COVID in the Workplace: Your Rights As An Employee
This post was written at 9:00 a.m. on July 16, 2020. We believe that it was accurate and up to date as of that time. However, because of the rapid, daily changes in the political, business, and legal climates, we cannot guarantee the post’s currentness.
Can My Employer Require I Get Tested?
Your employer may inform you that you are required to get tested for coronavirus before returning to work or if another employee has contracted the virus. The Equal Employment Opportunity Commission (EEOC) allows your employer this mandate under the Americans with Disabilities Act (ADA). The EEOC stated that an individual compromised with the virus ‘poses a direct threat’ to the health of fellow employees and the workplace, and COVID-19 tests meet that requirement under the ADA.
Your employer must help provide the resources for employees to get tested and must ensure the tests conducted are accurate and reliable. They must understand the possibility of false results as well as employees contracting the virus after this test.
However, the EEOC does not allow employers to require employees to get antibody tests under federal disability law. These tests, different from an active COVID-19 test, reveal if an individual had the virus in the past and has since recovered. The Center for Disease Control and Prevention (CDC) stated that the presence of antibodies does not indicate immunity from the virus and should not be used to “make decisions about returning persons to the workplace”.
Do I Have to Follow Wearing Masks and Other Protocols?
We have seen two ends of the spectrum on employer’s safety protocols; there are employees who object to new safety precautions and those who feel there is a lack of safety measures and feel unsafe in their workplace.
Mandatory face-coverings and masks is a common safety protocol that employers have chosen to require of their employees. In short, employers’ right to require masks and other safety measures in the workplace is protected and, if broken, could justify an employee’s termination. There are exceptions to this such as medical or religious reasons an employee may not be able to wear a mask.
An employee must notify their employer of their condition that prevents the use of a mask, and they must determine if there is a reasonable accommodation under the ADA.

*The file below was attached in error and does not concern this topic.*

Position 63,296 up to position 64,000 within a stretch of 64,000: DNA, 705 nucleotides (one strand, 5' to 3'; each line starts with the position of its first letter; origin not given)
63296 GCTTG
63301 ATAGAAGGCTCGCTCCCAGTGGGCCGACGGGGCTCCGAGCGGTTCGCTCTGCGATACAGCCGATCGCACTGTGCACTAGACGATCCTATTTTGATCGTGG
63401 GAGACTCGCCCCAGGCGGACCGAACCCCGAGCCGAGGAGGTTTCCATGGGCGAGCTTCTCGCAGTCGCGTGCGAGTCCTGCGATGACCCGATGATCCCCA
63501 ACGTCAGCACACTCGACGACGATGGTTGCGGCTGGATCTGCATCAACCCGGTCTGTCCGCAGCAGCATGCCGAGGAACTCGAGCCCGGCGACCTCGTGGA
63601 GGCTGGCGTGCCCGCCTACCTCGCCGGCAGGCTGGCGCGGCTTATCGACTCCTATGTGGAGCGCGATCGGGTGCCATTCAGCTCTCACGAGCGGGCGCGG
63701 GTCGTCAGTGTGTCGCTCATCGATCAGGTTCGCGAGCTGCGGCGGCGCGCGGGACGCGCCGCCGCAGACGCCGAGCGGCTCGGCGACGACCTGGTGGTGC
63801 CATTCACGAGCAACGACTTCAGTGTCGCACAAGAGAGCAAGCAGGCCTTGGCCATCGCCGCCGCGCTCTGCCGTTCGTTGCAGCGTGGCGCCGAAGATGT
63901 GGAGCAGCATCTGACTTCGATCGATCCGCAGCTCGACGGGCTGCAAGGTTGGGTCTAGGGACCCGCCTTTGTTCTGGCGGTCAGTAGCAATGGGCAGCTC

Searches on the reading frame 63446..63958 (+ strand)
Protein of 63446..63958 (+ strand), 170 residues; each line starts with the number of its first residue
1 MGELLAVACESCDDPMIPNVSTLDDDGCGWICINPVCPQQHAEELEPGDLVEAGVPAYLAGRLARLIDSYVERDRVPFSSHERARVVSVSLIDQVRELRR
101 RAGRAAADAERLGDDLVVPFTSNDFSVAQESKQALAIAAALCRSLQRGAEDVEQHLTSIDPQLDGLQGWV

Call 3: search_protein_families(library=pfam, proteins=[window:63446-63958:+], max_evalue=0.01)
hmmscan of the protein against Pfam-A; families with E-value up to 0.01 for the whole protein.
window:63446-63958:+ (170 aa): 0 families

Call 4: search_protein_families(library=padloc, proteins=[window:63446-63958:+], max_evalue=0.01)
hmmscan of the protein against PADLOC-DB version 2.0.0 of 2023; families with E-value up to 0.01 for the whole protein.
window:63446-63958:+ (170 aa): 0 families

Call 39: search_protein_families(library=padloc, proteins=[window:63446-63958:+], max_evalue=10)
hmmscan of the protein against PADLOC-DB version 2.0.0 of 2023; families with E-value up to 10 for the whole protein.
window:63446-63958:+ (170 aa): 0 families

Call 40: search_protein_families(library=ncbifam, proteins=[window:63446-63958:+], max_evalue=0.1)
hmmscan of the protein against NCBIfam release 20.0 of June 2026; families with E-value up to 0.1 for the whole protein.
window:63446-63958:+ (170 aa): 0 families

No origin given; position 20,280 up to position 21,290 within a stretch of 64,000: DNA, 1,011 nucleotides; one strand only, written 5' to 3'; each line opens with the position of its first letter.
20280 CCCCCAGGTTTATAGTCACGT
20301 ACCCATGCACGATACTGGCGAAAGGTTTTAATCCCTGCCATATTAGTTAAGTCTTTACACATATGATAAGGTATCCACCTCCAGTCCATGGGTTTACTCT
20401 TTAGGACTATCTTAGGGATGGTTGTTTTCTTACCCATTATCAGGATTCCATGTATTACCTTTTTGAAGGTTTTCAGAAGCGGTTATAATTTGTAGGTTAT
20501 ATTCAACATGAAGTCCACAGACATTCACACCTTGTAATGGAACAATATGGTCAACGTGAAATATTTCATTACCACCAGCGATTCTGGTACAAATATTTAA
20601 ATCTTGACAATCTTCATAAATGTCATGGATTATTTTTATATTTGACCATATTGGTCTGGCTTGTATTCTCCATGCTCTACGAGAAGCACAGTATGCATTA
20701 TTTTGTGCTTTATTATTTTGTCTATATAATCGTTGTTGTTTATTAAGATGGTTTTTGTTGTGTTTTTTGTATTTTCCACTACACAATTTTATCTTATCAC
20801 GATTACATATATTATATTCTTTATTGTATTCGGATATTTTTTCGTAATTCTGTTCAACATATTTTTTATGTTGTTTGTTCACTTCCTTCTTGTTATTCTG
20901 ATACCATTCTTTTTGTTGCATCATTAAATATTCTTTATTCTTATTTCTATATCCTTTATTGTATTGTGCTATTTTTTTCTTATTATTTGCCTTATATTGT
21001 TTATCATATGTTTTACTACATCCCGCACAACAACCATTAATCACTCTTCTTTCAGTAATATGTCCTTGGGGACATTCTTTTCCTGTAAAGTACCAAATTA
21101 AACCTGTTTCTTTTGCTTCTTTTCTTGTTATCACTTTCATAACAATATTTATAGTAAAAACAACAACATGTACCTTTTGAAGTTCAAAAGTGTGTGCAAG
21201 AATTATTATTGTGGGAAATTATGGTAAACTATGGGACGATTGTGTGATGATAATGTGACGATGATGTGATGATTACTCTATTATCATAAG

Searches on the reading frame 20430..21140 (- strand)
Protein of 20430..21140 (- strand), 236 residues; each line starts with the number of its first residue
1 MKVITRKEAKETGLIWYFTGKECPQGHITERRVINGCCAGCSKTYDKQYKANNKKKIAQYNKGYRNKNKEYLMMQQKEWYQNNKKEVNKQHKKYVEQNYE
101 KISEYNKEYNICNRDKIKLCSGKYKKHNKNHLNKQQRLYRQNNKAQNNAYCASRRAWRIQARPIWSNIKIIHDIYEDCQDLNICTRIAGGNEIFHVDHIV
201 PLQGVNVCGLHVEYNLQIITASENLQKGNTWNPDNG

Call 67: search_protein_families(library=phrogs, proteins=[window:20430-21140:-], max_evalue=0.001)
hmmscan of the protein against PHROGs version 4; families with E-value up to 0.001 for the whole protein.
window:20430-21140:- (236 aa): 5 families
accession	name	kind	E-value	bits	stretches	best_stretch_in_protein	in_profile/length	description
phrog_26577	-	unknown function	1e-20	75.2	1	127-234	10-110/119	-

The Occupational Safety and Health Act (OSHA) issued non-binding guidelines for employers that detail additional safety precautions they should instill based on the level of risk their employees are exposed to. If you feel that your workplace or co-workers are not properly upholding care for everyone’s safety, speak to your employer about your concerns.
If your employer fails to address your concerns of safety, contact a employment law attorney at Smith, Welch, Webb and White to ensure that your rights are protected.
Is My Employer Required to Tell Me There Is a Positive Case in the Workplace?
Unfortunately, the OSHA is not enforcing CDC guidelines as law, and there is currently no legal obligation for an employer to disclose a positive case to their employees.
However, an employee can sue their company for negligence and reckless endangerment if they choose to not notify employees of a positive case and potential exposure to COVID in the workplace.
Can My Employer Fire Me for Contracting COVID?
The federal Family and Medical Leave Act (FMLA) protects individuals from being absent from work due to serious health conditions. The ADA also protects those who have underlying health conditions such as asthma, a heart condition, or compromised immune systems that make them vulnerable to the coronavirus.
If you contract the virus, experience symptoms, or are vulnerable to infection in your workplace, your employer cannot discriminate against you in any way for not being present in the office and must accommodate your needs under reasonable circumstances.
Employees are protected from discrimination of exercising their rights in the workplace. An employer may retaliate against COVID-related concerns including forms of threat, discipline, firing, demotion, suspension, or reduction in hours, or any other negative employment action. If your employer retaliates your concerns for your safety or the safety of others in the workplace, contact an experienced employment attorney at Smith, Welch, Webb and White today.